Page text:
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Sentinel Limpopo Safari Chronicle, Zimbabwe Africa August/September 2011
by David Shashy

Sentinel Limpopo Safari Chronicle, Zimbabwe Africa August/September 2011
Days 1 & 2 | Days 3 & 4 | Days 5 & 6 | Days 7 & 8 | Days 9 & 10

Tecomate’s David Morris booked his return to Zimbabwe’s Sentinel Limpopo safari area for August/September 2011. He would stalk “Bucks of Zimbabwe”, the spiral horn antelope of the region. The Southern Zimbabwean nyala, kudu, eland, and bushbuck are the four species that David would target - the four most like whitetails - cover dwellers, alert creatures of stealth, each an African challenge to harvest. Hunting these antelope is similar in many ways to a quest for our beloved #1 big game animal in the Tecomate Whitetail Nation. Minimal persuasion on David`s part convinced me to join him.

David Morris and I are blessed to have previously hunted plains game and dangerous game on the Sentinel Limpopo safari area. We have both harvested a spectacular array of free ranging African antelope and leopard at Sentinel over the last fifteen years. The Sentinel Limpopo safari area is game rich and well managed by Digby and Vanessa Bristow, lifelong residents of the Beitbridge Zimbabwe area.
Hunting the four spiral horns was highly anticipated by David and me. We looked forward to seeking out trophy antelope on the savannah in mild spring-like conditions, leaving Texas and Florida heat behind for two weeks. But gradually as our safari dates drew near, thanks to Chuck Larsen of Burn Pine Travel and David Morris, my “spiral horn safari” was soon transformed.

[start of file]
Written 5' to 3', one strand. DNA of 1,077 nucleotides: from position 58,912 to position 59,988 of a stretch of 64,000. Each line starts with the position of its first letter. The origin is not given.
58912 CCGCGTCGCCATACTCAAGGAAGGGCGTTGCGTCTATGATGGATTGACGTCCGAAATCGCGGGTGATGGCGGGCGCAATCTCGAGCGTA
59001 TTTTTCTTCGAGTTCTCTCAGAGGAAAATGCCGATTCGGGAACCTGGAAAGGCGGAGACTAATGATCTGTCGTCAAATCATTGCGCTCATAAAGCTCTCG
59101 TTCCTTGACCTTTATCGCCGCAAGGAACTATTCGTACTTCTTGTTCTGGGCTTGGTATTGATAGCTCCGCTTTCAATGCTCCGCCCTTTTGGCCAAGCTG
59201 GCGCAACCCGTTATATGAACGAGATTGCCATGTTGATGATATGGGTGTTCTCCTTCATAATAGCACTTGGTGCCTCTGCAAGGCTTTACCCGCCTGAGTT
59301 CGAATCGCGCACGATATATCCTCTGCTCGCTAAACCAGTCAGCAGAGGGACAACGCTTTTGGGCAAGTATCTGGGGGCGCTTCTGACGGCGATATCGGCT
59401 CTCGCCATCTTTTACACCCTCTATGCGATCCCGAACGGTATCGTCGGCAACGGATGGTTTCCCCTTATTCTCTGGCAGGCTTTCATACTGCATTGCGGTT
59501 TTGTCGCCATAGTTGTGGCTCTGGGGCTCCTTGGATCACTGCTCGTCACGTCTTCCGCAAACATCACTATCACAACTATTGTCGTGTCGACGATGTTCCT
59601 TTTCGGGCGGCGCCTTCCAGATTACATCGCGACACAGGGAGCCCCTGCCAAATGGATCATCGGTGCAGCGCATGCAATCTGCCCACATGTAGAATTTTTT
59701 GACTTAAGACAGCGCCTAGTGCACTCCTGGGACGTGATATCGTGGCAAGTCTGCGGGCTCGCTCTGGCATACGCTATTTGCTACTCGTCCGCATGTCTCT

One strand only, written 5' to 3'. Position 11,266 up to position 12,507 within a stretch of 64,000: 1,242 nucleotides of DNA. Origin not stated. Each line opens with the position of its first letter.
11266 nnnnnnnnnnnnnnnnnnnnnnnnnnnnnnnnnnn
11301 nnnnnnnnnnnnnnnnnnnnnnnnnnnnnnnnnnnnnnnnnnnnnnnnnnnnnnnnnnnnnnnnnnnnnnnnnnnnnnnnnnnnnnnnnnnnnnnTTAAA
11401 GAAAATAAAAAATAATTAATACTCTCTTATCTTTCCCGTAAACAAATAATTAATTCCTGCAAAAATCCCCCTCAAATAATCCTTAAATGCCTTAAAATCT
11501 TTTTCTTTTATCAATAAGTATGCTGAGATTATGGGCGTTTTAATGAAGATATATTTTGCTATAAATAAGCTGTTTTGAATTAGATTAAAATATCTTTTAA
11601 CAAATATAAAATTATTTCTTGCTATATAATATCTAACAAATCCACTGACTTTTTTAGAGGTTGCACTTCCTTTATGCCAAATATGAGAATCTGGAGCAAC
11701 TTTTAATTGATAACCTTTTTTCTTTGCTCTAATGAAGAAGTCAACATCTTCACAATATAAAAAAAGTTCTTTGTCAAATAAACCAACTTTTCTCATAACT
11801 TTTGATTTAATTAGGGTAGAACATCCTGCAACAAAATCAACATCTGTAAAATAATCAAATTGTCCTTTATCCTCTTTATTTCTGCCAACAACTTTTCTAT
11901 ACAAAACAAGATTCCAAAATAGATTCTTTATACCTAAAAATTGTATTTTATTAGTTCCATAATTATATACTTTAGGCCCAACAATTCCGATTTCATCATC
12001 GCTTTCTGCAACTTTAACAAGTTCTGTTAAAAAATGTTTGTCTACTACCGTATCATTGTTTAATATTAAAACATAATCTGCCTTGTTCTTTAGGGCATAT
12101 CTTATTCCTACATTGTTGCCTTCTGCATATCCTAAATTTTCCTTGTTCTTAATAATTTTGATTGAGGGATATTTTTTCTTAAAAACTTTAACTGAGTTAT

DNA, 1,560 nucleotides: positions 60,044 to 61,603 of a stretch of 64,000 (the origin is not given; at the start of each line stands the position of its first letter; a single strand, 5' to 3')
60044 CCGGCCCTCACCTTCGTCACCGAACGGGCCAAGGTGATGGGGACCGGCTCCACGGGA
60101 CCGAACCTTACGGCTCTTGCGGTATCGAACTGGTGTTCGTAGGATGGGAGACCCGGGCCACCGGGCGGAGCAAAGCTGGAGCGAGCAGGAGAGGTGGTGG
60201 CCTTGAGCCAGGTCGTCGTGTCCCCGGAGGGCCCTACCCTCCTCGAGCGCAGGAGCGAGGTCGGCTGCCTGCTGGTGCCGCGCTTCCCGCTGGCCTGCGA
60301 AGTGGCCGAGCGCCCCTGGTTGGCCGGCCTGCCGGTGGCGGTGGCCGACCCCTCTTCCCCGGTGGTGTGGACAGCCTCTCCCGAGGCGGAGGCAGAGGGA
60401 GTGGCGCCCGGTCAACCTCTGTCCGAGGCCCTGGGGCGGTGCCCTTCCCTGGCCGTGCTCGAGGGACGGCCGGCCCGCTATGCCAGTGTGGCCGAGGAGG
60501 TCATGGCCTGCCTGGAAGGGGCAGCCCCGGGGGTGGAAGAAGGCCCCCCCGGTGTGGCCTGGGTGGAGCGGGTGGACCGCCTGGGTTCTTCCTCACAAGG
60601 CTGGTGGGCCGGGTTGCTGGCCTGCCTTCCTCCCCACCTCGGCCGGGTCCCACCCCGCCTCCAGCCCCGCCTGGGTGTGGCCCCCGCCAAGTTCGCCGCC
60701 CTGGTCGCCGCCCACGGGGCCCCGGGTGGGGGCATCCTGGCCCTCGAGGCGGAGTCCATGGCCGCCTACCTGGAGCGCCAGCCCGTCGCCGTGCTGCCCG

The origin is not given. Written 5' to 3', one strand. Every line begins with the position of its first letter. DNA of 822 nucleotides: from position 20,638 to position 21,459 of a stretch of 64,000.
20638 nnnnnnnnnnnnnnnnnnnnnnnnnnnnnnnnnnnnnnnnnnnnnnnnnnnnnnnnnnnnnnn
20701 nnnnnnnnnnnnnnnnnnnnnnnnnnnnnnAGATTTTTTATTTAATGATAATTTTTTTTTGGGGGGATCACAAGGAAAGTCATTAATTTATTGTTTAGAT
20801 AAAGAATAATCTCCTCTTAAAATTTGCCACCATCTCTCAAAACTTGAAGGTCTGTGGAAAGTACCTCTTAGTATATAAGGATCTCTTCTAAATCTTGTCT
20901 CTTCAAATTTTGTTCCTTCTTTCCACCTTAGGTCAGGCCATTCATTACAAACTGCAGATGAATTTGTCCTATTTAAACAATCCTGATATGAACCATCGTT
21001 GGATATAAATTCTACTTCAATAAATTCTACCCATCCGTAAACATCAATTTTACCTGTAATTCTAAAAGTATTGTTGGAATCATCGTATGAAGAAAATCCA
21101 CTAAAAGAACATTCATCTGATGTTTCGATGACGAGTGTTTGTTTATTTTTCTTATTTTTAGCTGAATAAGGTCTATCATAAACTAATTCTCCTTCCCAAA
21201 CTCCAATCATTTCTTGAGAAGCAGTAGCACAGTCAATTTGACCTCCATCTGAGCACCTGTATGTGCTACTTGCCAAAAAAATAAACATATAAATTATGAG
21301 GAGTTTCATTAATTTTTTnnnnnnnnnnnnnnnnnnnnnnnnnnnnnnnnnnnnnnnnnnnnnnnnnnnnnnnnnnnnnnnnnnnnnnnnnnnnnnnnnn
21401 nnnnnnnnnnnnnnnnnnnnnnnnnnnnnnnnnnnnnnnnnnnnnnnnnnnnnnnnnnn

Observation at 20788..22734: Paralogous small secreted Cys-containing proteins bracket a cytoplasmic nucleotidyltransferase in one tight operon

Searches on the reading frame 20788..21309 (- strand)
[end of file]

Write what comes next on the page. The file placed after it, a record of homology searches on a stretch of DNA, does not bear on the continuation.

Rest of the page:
First, soon after committing to the August/September 2011 safari at Sentinel, Chuck Larsen, who handled all of our hunting arrangements at Sentinel, tempted me further with an offer of an available cape buffalo tag. Sold! I could not resist. Next, by the time the safari was to take place Chuck also served up the opportunity to hunt the world`s largest dangerous game animal as well, an African trophy bull elephant. David Morris loaned me his .416 Remington Magnum and I was set for an unforgettable “dangerous game” adventure.

1st Day - Arrival at Sentinel Limpopo Zimbabwe, August 31st, 2011
Any time a hunter embarks on a Zimbabwean big game safari the adventure begins on the day or two leading up to arrival at his chosen safari camp. Do not underestimate the excitement that could be in store just getting there. Car to airport, airport to airport, plane to plane, layovers, third world country border crossings, sleeping on a sixteen hour flight…. red eyes are the order of the travel days. Sounds rough but trust me, it`s worth it!

I arrived at the Bulawayo Zimbabwe Airport approximately 36 hours after leaving my home in Ocala, Florida. I was greeted by veteran Zimbabwean professional hunter Richard Brebner and his expert tracker, Moffat. Shortly after getting acquainted with my hunting partners for this safari we discovered that my rifles had made the trip, but my suitcase filled with clothes, gear, and ammo had failed to follow. Such is African travel, a continuous adventure.

With only my backpack and rifles we began the final leg of the journey to Sentinel Limpopo via the back roads of Zimbabwe. Richard drove, Moffat rode shotgun, and I took the back seat to catch up on some needed shut-eye for the first four hours of road travel. David Morris had beaten us to camp. I awoke as we left the pavement and drove onto a dusty washboard path for the last one and a half hour of our journey.

We arrived at Sentinel Limpopo safari area with a bit of time to check some of Richard`s favorite buffalo crossings on the way to camp. Just a quick look but we called it buffalo hunting that first day. Good sign all around. We saw a few kudu and impala. We were set to be into some dagga-boys first thing the next morning.